The Patriots under Bill Belichick have always valued versatility in their players. Undrafted rookie D.J. Foster takes that approach to the extreme.
Foster played both running back and wide receiver at Arizona State, and when he wasn't among the 253 players selected in the draft, he soon got a call from Belichick.
"It was crazy for me," said Foster, who joined the rest of the offensive rookies at Gillette Stadium on Wednesday for their first meetings with the New England media.
"I had about five minutes. I had the chance to talk to Coach Belichick. This organization speaks for itself. For a guy my age, growing up, hearing about them, the organization, the New England Patriots. I talked to them, and I just loved his message to me. I was excited to join."
Foster was weighing offers from the Patriots as well as Arizona and Houston, but quickly decided New England was his best option. It's easy to see why Belichick was attracted to him. He played both positions extensively for the Sun Devils, rushing 194 times for 1,081 yards and nine touchdowns while catching 62 passes for 688 yards and three touchdowns during his junior season before moving to wideout full-time the next year.
As a senior in 2015 he grabbed 59 balls for 584 yards and three touchdowns while also contributing occasionally out of the backfield with 55 carries for 280 yards and one TD.
Generously listed at 6-0 (he measured at 5-10 at the Combine) and 195 pounds, Foster says he's a running back for now but added that there hasn't been much talk with the coaching staff about his position moving forward.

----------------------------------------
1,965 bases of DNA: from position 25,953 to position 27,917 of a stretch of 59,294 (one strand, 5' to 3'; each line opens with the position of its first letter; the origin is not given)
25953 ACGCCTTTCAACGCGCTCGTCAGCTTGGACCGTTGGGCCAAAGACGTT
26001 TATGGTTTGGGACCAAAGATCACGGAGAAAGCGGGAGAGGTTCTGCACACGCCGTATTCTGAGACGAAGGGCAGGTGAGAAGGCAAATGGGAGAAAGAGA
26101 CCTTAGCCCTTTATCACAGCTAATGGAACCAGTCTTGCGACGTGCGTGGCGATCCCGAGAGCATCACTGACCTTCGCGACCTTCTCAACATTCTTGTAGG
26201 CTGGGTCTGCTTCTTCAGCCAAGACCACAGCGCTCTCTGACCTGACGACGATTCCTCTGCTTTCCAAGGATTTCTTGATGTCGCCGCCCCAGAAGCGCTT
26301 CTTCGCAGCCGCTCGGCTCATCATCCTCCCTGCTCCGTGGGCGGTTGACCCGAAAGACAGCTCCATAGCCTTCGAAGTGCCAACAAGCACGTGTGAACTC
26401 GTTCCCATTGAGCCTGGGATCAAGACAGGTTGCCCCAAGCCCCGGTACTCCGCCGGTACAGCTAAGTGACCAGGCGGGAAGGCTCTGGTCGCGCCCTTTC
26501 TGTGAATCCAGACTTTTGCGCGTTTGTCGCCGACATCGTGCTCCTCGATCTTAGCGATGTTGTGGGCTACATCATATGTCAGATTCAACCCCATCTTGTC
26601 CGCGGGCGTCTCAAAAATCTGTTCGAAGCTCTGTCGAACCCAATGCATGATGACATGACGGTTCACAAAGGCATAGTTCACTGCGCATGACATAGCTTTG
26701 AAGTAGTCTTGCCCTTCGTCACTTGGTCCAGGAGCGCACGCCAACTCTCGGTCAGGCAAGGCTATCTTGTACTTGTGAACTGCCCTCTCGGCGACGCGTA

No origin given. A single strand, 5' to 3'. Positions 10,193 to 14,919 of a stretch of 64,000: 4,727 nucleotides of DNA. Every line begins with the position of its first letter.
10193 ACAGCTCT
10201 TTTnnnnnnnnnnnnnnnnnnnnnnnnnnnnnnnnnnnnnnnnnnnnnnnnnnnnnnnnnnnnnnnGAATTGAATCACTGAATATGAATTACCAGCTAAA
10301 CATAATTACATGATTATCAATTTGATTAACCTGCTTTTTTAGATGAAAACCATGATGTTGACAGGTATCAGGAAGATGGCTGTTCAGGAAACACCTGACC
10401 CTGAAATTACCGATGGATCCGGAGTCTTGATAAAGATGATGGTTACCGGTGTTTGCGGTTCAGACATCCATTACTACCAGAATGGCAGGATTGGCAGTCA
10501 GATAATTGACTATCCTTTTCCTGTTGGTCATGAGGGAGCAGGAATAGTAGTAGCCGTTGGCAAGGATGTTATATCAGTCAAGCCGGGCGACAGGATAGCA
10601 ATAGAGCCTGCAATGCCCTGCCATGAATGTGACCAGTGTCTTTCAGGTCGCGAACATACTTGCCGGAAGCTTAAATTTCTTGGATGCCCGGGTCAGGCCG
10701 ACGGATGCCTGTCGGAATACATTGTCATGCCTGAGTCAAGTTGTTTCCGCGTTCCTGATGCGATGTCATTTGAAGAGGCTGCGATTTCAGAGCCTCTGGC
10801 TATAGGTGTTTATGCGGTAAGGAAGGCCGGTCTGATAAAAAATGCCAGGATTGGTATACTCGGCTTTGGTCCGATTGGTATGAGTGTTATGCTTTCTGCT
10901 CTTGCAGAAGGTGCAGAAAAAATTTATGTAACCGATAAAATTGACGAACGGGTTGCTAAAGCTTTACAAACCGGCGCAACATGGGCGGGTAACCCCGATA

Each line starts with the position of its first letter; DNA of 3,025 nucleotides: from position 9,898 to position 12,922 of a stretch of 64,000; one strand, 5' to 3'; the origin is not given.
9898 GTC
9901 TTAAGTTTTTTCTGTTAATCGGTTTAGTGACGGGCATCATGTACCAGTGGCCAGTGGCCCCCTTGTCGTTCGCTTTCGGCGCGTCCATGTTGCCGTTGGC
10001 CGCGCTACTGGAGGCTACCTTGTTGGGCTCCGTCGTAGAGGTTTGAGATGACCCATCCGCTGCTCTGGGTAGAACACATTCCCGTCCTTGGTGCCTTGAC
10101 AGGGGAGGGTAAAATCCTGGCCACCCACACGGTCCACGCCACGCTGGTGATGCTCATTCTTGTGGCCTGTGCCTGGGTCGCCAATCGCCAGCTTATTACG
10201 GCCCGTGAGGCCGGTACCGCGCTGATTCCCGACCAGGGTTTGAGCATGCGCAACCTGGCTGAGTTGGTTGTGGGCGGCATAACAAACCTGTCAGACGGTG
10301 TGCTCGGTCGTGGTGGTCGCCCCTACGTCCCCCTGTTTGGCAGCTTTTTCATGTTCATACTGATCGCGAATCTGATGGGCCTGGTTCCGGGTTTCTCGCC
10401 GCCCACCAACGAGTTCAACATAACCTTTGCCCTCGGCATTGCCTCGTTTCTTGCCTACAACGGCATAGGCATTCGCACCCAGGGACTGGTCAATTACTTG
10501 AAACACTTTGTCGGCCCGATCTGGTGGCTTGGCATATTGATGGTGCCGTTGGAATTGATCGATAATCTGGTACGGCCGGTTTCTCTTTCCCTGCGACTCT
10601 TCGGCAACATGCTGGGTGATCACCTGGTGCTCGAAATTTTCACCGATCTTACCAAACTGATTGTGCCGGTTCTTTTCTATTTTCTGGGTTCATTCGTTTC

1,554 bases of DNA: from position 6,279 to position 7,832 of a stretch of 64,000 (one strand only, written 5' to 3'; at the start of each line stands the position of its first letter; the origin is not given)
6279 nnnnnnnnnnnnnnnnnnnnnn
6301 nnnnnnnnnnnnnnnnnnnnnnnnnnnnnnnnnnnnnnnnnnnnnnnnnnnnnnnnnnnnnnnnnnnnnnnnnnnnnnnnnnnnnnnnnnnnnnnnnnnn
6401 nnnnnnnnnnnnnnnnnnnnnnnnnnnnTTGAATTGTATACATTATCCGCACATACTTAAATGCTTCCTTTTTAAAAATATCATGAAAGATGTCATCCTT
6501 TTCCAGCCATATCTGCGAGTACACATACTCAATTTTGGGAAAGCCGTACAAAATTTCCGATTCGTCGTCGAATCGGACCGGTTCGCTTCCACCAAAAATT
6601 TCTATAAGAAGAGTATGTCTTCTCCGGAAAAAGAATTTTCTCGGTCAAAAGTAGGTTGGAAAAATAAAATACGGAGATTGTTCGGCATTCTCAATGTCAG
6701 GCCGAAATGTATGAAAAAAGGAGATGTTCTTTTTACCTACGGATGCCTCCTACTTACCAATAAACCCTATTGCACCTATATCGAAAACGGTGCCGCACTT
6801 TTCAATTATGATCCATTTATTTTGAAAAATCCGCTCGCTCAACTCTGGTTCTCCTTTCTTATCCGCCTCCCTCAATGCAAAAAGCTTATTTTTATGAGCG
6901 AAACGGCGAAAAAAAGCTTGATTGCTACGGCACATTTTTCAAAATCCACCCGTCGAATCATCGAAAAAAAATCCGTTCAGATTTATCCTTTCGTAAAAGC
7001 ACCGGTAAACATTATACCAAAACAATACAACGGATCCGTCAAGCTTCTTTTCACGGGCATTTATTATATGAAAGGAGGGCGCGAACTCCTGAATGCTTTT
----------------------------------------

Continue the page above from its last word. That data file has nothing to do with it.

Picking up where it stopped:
"We haven't really talked about that," Foster said. "That's up to Coach Belichick. That's something you'll have to have to ask him. Right now, I'm working with [running backs] Coach [Ivan] Fears and the running back group. I'm just learning every day, learning about the organization, the culture of this organization and just learning my teammates."
If Foster pans out he could prove to be an effective backup at both spots, potentially serving the role of two players. His skills would seem to make him an ideal fit as a third-down back, and he'll likely join Dion Lewis and James White as competitors for such a role. Donald Brown also has the ability to catch the ball and could factor into the mix as well.
He also could serve as a fifth or sixth receiver, and his athleticism should make him a candidate to play special teams. Foster believes the work at both spots helped him gain a better understanding of football.
"Moving to wide receiver helped me kind of broaden my view and perspective of the game," Foster said. "I learned a lot at receiver. I learned a lot being in the receiver room, understanding defenses better as a receiver, and it overall helps me as a running back. They correlate with each other, and I definitely think it benefited me in the long run."
D.J. Foster Bio